- HyperX 16GB DDR4 (2x8GB, dual channel at 3333MHz)
- TITAN Xp, Star Wars Jedi Order Collector’s Edition, stock clocks, supplied by NVIDIA
- GTX 1080 Ti Founders Edition 8GB, stock clocks, supplied by NVIDIA
- 240GB HyperX SSD, supplied by Kingston/HyperX
- 2TB Toshiba 7200 rpm HDD for storage
- EVGA 1000G 1000W power supply unit
- EVGA CLC 280mm CPU water cooler, supplied by EVGA
- Onboard Realtek Audio
- Genius SP-D150 speakers, supplied by Genius
- Thermaltake Overseer RX-1, full tower case supplied by Thermaltake
- ASUS 12X Blu-ray writer
- Monoprice Crystal Pro 4K
Test Configuration – Software
–Nvidia’s GeForce 388.33 WHQL drivers were used for all cards High Quality, prefer maximum performance.
–VSync is off in the control panel.
–AA enabled as noted in games; all in-game settings are specified with 16xAF always applied
–All results show average frame rates including minimum frame rates shown in italics on the chart next to the averages in smaller font.
–Highest quality sound (stereo) used in all games.
–Windows 10 64-bit Home edition. All DX11 titles were run under DX11 render paths, ten DX12 titles are run under the DX12 render path, and two Games use the Vulkan API (and 1 game also uses the OpenGL path)
–All games are patched to their latest versions at time of publication.
–MSI’s Afterburner, latest version used for NVIDIA cards.
–OCAT, latest version
–Fraps, latest version
20 PC Game benchmark suite & 4 synthetic tests
- Firestrike – Basic & Extreme
- Time Spy DX12
- VRMark Orange Room
- VRMark Blue Room
- Metro: Last Light Redux (2014)
- Grand Theft Auto V
- The Witcher 3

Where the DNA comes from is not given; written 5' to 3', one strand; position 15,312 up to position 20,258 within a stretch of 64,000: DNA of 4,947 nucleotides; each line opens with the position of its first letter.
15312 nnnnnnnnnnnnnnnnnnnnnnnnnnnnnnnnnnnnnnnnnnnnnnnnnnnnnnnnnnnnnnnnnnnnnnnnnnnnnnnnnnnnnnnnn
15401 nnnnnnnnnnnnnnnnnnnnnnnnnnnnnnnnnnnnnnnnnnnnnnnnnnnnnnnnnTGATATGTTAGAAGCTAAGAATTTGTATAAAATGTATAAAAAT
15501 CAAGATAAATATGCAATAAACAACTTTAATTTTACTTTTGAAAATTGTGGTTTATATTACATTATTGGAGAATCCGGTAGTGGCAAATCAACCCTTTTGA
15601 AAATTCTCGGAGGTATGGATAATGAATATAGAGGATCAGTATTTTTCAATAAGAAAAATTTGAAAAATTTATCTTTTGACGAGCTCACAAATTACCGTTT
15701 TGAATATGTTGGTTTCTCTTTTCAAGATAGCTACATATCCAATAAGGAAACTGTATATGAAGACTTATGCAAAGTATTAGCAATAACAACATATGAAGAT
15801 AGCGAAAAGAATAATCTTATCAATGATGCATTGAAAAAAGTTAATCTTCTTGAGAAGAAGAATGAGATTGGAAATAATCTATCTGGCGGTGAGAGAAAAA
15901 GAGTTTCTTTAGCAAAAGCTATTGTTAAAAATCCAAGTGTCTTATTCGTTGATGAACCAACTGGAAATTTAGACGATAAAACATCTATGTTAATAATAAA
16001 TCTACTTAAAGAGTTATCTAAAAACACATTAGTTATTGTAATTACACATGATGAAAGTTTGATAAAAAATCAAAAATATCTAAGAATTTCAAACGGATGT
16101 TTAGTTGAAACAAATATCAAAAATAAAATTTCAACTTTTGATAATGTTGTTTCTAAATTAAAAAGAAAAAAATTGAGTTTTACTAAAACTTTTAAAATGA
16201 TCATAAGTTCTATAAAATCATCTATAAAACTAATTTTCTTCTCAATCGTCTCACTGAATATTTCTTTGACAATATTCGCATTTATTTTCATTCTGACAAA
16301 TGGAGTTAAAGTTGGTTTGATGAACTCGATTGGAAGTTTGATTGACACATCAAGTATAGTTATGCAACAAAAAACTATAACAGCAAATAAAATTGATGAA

- DiRT Rally
- Far Cry Primal
- Battlefield 1
- Resident Evil 7
- For Honor
- Ghost Recon Wildlands
- Mass Effect: Andromeda
- Middle Earth: Shadow of War
- Assassin’s Creed Origins
- Destiny 2
- Tom Clancy’s The Division
- Ashes of the Singularity
- Rise of the Tomb Raider
- Deus Ex Mankind Divided
- Total War: Warhammer II
Nvidia Control Panel settings:
Please note, Multi-display options are no longer available. We used MSI’s Afterburner to set the GeForce cards’ Power and Temperature targets to their maximum.
There are two methods of calculating percentages. One is the “Percentage Difference” that we originally used to compare the GTX 1080 versus the TITAN X, and the other is “Percentage Change” which we are using now to show the performance increase of a TITAN Xp over a GTX 1080 Ti.
For the percentage change, we mean the increase in framerates between a GTX 1070 Ti and GTX 1070 Ti SLI divided by the absolute value of the original value in FPS, multiplied by 100. Percentage change may be expressed by the algebraic formula: ( ?V / |V1| ) * 100 = ((V2 – V1) / |V1|) * 100
Let’s check out our Performance Summary chart followed by our preliminary conclusion.
Performance summary chart